• Ken Lay was convicted of fraud and was about to be sentenced, when he died of a heart attack while on vacation.
• Skilling had a nervous breakdown in 2004 and is now serving 24 years in jail. In return for spilling the beans, CFO Fastow got a relatively cushy six years.
• Enron became bankrupt in November 2001. All 22,000 employees lost their jobs and many saw their life savings in Enron stock go up in smoke.
• Bernie Ebbers is serving a 25-year sentence and will be 85 by the time he is released. During his trial, he argued that his CFO Scott Sullivan was responsible.
• Sullivan made a deal with prosecutors and squealed on Ebbers. He will serve out a 5-year sentence, despite being described as the fraud’s architect.
• All 80,000 employees of Worldcom lost their jobs and a company that was once worth a formidable $180 billion at its peak share price simply evaporated.
• Satyam, like Enron & Worldcom, fudged numbers and committed other frauds. What happened to these U.S. companies could inform Raju’s and Satyam’s fates.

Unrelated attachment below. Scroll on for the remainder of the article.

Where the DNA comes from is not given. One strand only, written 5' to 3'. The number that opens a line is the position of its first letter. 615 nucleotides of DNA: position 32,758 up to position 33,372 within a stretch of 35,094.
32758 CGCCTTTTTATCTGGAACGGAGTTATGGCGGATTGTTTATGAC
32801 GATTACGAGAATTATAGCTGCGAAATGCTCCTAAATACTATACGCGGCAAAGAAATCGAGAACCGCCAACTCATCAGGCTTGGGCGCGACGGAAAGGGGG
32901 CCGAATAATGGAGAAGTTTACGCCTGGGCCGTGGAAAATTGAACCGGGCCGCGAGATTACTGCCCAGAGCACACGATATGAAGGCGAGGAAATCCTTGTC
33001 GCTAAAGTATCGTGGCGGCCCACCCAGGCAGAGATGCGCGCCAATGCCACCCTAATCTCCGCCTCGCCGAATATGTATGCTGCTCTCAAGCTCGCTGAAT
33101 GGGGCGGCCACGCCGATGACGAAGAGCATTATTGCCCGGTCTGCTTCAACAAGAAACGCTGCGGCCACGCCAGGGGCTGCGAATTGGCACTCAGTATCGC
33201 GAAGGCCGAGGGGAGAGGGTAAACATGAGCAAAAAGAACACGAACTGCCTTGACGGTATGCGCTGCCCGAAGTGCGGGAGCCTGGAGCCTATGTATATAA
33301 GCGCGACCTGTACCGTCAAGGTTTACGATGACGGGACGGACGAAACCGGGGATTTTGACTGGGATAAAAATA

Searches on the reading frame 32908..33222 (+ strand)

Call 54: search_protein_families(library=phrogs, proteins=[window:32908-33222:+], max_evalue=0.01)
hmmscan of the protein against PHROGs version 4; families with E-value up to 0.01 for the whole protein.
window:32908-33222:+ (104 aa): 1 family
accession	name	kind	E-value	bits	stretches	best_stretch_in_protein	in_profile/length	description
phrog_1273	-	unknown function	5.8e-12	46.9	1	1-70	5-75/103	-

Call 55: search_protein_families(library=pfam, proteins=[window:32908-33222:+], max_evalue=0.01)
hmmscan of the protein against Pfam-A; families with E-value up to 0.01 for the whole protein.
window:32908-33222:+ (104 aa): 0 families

Soon after these scandals, the Sarbanes-Oxley Act of 2002 (SOX) was passed. The legislation established new standards for all U.S. public company boards, management, and public accounting firms. Now, the CEO and CFO of a company are required to take ownership for their financial statements under Section 302. Additionally, auditor conflicts of interest have also been addressed—they are now banned from having consulting contracts with the firms they audit. These seem like sensible measures that would effectively keep management in check. Still, Satyam did file its ADR in the U.S. after SOX was passed and met all of the law’s compliance requirements so its efficacy in preventing Satyam-like scams is unproven. While a number of critics of SOX say that it has only succeeded in driving business out of the U.S. due to its stricter norms, a host of industry experts has reported improved investor confidence and more accurate financial reporting. Ultimately, a law such as this would go a long way in boosting institutional investor’s sagging faith in Indian companies.